The serentipty theme continues! During an early morning walk, my husband, my dog and I were circled by a pair of North Carolina turkey vultures. These birds are LARGE, SILENT and a can glide for what seems like forever. I like to believe animals appear to us with a message of some sort, so what on earth could a vulture mean to me? I decided to investigate.
The vulture is a misunderstood bird. There aren't many vulture watching bird clubs, if you know what I mean? Myths and legends of many cultures depict vultures in a positive light, the opposite of popular beliefs. In the Greek tradition, vultures are a descendent of the mythical griffin. In Egypt, the vulture is a symbol of mother. And Pueblo Indians see the vulture as a symbol of purifucation. Not what you expected, right?
Vultures are graceful birds with the ability to see and use thermals to glide for hours without a single wing flap. Their keen sense of smell, sharp eyesight and unusual digestive system, along with a supreme amount of patience, make them formidable hunters. I have to admit, there are often vultures here in Charlotte, and I've not seen a single one flap it's wings once airborn. Part of their silent, stealthy mystery. Condors are in the vulture family, and have a 12 foot wingspan. 12 feet! No wonder people find them intimidating.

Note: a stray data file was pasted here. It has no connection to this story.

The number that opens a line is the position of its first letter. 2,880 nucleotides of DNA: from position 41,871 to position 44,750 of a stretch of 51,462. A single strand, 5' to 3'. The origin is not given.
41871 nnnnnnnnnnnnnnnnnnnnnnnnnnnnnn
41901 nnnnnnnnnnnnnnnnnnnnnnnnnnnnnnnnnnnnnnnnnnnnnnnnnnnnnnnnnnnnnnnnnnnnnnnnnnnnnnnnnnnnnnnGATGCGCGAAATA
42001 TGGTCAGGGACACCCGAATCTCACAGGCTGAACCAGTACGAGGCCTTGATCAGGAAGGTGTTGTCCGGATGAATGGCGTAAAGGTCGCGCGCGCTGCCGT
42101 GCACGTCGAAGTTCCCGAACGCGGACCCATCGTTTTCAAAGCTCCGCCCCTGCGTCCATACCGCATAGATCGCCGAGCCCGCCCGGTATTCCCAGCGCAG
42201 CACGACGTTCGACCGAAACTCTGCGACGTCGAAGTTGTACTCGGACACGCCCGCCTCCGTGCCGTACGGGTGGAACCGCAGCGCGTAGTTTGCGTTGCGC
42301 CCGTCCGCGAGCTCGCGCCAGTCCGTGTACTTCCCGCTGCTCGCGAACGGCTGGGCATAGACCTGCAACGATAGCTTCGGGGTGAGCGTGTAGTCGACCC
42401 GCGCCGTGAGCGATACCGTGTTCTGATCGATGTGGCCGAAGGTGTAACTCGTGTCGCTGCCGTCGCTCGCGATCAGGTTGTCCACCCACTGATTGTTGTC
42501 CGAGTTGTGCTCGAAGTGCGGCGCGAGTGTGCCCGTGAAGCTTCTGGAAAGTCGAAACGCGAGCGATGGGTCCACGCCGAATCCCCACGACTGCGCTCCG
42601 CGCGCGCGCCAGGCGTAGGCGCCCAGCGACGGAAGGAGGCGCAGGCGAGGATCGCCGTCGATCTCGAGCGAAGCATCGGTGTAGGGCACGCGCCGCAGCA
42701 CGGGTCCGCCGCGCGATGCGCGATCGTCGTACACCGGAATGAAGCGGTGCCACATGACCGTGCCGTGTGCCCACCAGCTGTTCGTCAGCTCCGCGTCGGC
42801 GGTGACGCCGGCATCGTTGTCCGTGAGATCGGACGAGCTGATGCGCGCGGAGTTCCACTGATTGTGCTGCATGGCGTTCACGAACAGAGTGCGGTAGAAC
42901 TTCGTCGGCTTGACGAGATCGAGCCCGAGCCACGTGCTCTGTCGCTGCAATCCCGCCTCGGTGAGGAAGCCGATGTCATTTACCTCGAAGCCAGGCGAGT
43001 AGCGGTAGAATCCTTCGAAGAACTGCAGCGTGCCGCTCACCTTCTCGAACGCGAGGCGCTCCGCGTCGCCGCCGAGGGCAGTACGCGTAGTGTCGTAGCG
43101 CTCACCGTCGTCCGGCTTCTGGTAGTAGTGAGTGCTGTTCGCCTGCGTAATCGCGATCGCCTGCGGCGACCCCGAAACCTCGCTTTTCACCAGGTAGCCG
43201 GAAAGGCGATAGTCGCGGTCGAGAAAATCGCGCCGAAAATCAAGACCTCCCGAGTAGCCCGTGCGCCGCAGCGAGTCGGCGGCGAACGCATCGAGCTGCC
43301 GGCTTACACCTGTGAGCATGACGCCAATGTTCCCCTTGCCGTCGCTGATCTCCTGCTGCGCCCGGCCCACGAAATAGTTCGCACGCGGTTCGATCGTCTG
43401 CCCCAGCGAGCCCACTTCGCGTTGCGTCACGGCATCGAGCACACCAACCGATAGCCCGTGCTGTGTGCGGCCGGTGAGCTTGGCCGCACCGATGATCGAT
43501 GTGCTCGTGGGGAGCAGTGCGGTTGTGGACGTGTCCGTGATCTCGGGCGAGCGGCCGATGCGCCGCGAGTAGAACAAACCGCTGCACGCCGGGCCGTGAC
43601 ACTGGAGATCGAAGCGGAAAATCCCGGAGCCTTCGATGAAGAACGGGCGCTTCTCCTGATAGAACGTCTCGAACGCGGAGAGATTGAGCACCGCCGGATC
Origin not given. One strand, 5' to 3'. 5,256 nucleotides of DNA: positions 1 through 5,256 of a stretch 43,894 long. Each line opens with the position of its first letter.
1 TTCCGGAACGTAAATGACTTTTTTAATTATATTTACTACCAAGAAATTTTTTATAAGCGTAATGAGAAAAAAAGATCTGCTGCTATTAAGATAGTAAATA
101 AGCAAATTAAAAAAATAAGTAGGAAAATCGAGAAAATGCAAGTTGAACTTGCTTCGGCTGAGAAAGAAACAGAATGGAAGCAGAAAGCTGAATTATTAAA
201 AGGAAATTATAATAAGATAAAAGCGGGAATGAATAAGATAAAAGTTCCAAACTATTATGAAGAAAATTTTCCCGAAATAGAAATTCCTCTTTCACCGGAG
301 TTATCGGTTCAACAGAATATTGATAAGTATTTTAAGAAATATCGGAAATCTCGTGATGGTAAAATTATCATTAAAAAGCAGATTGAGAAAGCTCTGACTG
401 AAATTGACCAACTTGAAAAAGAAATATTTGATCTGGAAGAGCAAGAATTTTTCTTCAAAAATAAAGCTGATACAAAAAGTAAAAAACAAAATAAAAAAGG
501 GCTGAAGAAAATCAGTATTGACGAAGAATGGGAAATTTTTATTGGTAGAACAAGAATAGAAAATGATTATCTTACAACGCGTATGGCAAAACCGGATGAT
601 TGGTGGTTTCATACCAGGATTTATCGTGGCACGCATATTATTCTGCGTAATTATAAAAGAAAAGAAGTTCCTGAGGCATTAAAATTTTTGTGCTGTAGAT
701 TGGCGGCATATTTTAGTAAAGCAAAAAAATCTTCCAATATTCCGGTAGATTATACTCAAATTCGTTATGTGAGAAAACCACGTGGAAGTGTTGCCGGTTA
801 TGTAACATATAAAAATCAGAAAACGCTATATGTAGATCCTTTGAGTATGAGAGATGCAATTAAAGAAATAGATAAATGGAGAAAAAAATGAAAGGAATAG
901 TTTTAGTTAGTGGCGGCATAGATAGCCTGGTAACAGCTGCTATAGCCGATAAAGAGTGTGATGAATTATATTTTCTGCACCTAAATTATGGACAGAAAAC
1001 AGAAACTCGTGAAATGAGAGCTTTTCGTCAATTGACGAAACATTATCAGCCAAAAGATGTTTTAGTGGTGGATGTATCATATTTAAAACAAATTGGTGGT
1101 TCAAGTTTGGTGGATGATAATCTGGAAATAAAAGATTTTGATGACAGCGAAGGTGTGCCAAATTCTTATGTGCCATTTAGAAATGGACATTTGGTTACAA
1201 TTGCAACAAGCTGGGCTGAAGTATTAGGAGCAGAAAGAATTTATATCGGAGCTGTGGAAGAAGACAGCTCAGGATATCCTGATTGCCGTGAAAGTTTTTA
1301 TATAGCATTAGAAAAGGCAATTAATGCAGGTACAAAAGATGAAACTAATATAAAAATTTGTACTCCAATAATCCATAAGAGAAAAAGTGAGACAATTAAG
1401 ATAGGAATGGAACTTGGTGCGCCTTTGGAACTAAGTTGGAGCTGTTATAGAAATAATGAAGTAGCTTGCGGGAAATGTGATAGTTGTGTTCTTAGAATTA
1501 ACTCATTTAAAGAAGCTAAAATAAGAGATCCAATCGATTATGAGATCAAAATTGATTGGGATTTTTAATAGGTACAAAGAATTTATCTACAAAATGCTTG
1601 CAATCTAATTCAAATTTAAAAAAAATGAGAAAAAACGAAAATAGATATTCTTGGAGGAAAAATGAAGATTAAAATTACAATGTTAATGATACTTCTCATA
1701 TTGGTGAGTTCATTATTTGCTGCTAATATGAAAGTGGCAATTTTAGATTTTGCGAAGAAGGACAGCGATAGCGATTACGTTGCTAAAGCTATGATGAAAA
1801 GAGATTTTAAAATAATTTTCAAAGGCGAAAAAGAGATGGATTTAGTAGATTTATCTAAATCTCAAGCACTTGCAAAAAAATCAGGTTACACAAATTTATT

But what does all this mean for me? Changes in my digestion and how the energy of food impacts my body, perhaps. Vultures have no voice (other than hissing) so perhaps the message is "actions, not words." Vultures are often a symbol of rebirth, and these two appearing as the new year arrives could be significant as well. What resonates most with me is the power of the vulture as attributed in alchemy - a promise that the suffering of the immediate is temporary and necessary for a higher purpose.
Given the vulture's ability to inspire awe and it's many amazing abilities, I have given my vulture, Mortimer, a magical hat. Not just because I've decided vultures are special, but because Mortimer deserves a little something for all the stereotyping he's had to put up with from us humans.
Credit to Animal Speak by Ted Andrews for much of the information in this narrative.
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